Dubai is the best-performing Gulf market so far this year as improving investor sentiment helps stocks rebound from last year's slump.
Stronger earnings, dividend payments and cheerier global markets have helped underpin a rally across the three biggest regional exchanges. The surge follows an abysmal performance last year as the euro-zone debt crisis and the Arab Spring meant many markets ended in the red.
"The UAE is beginning to look interesting," said Saleem Khokhar, the head of equities at the National Bank of Abu Dhabi (NBAD). "It gives me a comfort level that companies see investors need to be rewarded which calls for a re-rating on the valuation of our markets."
Although the Dubai Financial Market General Index dipped by 1.2 per cent yesterday as investors moved to take profits, the index is still 6.1 per cent up so far this year at 1,435.96. The Abu Dhabi Securities Exchange General Index closed up 0.43 per cent at 2,476.62 yesterday, helping to extend its gains for the year to date to 3.09 per cent.
Egypt rose 28 per cent last month, making it the top performer among emerging markets. In Saudi Arabia, the Tadawul All-Share Index is 3.83 per cent higher in the year to date. But other markets have missed out on the rally, with bourses in Qatar, Oman and Bahrain all lower. The UAE's rally mirrors a positive pattern across the globe from Shanghai to New York. Equities around the world got off to the best start in 18 years last month. The MSCI All-Country World Index rose 5.8 per cent.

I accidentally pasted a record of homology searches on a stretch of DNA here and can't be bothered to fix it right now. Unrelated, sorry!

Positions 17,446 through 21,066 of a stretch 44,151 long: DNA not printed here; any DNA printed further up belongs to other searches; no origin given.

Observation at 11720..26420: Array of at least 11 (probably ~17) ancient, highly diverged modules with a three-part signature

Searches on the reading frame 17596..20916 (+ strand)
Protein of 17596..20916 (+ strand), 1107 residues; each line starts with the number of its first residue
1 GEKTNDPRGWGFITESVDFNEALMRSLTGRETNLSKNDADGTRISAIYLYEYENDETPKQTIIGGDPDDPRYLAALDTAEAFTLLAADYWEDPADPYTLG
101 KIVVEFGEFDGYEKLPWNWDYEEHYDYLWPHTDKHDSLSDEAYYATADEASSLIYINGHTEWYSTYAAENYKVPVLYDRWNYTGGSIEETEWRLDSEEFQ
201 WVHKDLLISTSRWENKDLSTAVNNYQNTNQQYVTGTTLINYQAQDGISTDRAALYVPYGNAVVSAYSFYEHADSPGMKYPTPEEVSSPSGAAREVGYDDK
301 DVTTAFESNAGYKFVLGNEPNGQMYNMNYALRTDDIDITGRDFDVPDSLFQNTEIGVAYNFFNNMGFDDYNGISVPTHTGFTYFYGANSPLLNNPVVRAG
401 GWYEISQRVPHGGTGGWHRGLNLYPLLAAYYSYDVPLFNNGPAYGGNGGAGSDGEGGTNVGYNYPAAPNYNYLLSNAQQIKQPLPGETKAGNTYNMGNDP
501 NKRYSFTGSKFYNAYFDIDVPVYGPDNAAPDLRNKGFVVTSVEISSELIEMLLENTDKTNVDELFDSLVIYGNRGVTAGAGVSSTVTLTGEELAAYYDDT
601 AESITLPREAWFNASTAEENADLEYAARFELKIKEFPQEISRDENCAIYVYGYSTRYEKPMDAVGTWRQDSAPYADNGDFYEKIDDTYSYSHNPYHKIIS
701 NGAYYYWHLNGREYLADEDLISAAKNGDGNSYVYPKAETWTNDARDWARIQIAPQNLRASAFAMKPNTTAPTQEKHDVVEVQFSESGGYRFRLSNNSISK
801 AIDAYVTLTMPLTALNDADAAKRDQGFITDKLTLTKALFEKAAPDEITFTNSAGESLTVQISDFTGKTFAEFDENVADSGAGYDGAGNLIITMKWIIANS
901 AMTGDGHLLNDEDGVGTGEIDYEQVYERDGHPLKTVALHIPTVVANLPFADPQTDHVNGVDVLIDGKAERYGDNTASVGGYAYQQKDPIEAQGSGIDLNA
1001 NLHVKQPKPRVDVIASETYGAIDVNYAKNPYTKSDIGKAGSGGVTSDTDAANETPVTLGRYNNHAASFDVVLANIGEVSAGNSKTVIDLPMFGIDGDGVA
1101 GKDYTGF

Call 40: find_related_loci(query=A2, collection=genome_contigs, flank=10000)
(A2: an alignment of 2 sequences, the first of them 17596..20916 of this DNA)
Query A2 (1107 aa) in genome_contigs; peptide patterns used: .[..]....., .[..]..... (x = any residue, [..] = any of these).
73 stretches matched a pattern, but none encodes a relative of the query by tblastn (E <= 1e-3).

Signs of accelerating US economic growth and European leaders moving closer to a resolution of the debt turmoil have reassured investors.
Locally, sentiment has been bolstered by a slew of positive corporate earnings results in recent days.
In a further lift to confidence, some companies have shown a willingness to fork out some of their earnings and rewards shareholders. Abu Dhabi Commercial Bank's board approved a Dh816.7 million (US$222.3m) cash dividend of 20 per cent after its fourth-quarter profits rose 39 per cent. It was the first payout by the bank since 2008.
NBAD announced a cash dividend and a 30 per cent distribution of bonus shares after full-year profit rose 0.6 per cent to Dh3.7 billion.
But analysts are warning the rally has the potential to fizzle out.
"Tourism, trading, aviation and logistics, the pillars of Dubai, are thriving, but financial market valuations are not reflecting the strong fundamentals of the economy," said Rami Sidani, the head of Middle East and North Africa investments at Schroder Investment Management in Dubai.
Last year, the UAE was one of the laggards of the region, with the Abu Dhabi bourse losing 11.6 per cent and the Dubai benchmark shedding 16.9 per cent.